Radeon vs. NVIDIA Performance For HITMAN On Linux With 17 GPUs

Last week Feral Interactive released the much anticipated Linux port of HITMAN, which debuted for Windows last year. Now that there's benchmark support for HITMAN on Linux, I have been running a number of tests for this game that's powered by the Glacier Engine and making use of OpenGL for rendering on Linux. In this article are our initial AMD Radeon performance figures making use of the RadeonSI Gallium3D driver compared to NVIDIA's driver and the assortment of GeForce results published yesterday. Read more

How China Mobile Is Using Linux and Open Source

China Mobile is one of the biggest telecom companies in the world, with more than 800 million users in China -- all of whom are served with open source technologies. During the 2016 Mobile World Congress, China Mobile declared that the operational support system running their massive network would be based on open source software. China Mobile is not alone; many major networking vendors are moving to open source technologies. For example, AT&T is building their future network on top of OpenStack, and they have invested in software-defined technology so significantly that they now call themselves a software company. Read more

Today in Techrights

today's leftovers

  • [elementaryOS] AppCenter: Funded
    A few moments ago, we hit 100% funded for our AppCenter campaign on Indiegogo. Thank you, backers! More than 300 people backed us over just two weeks to help bring our pay-what-you-want indie app store to life.
  • Linux Lite To Have These New Features In The Next Release Linux Lite 3.4
    ...we contacted the creator of the Linux Lite “Jerry Bezencon” and enquired the upcoming new features in the latest version of the Linux Lite. We have also done a review of the latest available distro i.e. 3.2 (32 bit) so that the readers can understand easily where are the new features headed towards.
  • Buy or Sell? What Analysts Recommends: CMS Energy Corporation (CMS), Red Hat, Inc. (RHT)
  • What Does The Chart For Red Hat, Inc. (RHT) Tell Us Presently?
  • LEDE-17.01 is coming [Ed: it has actually just come out, just like LWN's paywall]
    For some years, OpenWrt has arguably been the most active router-oriented distribution. Things changed in May of last year, though, when a group of OpenWrt developers split off to form the competing LEDE project. While the LEDE developers have been busy, the project has yet to make its first release. That situation is about to change, though, as evidenced by the LEDE v17.01.0-rc1 release candidate, which came out on February 1. Many of the changes made in LEDE since the 2015 OpenWrt "Chaos Calmer" release will not be immediately visible to most users. The core software has been updated, of course, including a move to the 4.4.42 kernel. There are a number of security-oriented enhancements, including a switch to SHA256 for package verification, the disabling of support for several old and insecure protocols, compilation with stack-overwrite detection, and more. There is support for a number of new devices. Perhaps the most anticipated new feature, though, is the improved smart queue management and the WiFi fairness work that has been done as part of the bufferbloat project. It has been clear for some time that WiFi should work far better than it does; the work that has found its way into the LEDE release candidate should be a significant step in that direction. Your editor decided that it was time to give LEDE a try, but there was some shopping to be done first. Getting the full benefit from the bufferbloat and airtime fairness work requires the right chipset; most of this work has been done on the Atheros ath9k driver. So the first step was to go out and pick up a new router with ath9k wireless. That is where the things turned out to be harder than one might expect.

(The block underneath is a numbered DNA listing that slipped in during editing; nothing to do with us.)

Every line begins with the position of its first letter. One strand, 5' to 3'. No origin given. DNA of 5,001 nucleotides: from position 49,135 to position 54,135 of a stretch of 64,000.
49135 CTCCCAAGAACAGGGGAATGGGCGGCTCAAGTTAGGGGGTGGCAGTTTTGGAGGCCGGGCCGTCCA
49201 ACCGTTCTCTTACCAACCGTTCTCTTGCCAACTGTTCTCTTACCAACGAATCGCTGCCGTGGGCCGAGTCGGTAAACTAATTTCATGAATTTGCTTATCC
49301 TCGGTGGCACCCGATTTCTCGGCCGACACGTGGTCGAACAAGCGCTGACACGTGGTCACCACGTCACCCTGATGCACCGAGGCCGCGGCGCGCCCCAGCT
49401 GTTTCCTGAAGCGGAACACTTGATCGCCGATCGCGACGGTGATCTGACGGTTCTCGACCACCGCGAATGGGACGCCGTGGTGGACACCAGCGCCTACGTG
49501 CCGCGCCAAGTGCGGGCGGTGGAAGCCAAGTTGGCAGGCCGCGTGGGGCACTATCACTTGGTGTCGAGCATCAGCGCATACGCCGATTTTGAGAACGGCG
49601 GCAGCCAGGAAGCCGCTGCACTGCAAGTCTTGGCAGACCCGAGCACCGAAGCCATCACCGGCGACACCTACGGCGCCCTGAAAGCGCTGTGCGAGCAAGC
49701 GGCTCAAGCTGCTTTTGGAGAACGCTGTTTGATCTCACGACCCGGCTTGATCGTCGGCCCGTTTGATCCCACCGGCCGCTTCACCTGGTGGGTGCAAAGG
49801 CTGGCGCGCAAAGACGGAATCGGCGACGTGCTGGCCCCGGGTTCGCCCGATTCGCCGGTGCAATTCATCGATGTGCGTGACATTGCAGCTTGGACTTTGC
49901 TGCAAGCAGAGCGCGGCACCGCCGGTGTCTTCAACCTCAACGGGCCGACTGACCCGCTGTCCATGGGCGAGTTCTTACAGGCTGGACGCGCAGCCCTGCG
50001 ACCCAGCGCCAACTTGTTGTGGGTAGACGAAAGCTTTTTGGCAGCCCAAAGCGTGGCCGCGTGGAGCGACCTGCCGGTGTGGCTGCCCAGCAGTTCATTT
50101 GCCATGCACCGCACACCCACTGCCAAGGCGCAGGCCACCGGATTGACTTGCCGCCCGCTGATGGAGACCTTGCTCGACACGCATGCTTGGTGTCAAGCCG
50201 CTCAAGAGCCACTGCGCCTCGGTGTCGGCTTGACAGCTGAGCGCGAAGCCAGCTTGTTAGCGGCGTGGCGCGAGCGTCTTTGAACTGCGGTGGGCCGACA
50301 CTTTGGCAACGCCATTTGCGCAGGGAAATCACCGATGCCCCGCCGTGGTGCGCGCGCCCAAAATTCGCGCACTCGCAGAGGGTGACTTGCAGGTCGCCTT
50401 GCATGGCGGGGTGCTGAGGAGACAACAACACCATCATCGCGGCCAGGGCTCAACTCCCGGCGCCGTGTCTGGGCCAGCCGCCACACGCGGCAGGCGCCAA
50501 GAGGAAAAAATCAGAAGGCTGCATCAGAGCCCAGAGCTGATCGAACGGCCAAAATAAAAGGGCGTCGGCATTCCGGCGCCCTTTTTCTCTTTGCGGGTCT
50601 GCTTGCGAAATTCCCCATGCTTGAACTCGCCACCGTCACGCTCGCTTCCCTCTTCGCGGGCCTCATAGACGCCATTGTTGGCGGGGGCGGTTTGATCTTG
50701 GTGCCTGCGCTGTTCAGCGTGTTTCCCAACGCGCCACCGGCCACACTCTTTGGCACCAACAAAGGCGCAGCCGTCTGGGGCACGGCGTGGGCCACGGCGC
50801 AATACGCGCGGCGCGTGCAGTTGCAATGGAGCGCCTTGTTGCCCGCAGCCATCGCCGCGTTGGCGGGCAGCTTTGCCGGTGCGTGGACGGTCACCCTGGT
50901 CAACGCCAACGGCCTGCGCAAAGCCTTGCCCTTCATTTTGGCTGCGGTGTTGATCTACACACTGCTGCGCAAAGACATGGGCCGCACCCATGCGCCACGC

• Microsoft Faces European Privacy Probes Over Windows 10
    Microsoft Corp. faces a coordinated investigation by European privacy regulators after it failed to do enough to address their concerns about the collection and processing of user data with a series of changes to Windows 10 last month. European Union data-protection officials sent a letter to Microsoft saying they remain “concerned about the level of protection of users’ personal data,” according to a copy of the document posted by the Dutch watchdog Tuesday. Regulators from seven countries are concerned that even after the announced changes, “Microsoft does not comply with fundamental privacy rules.”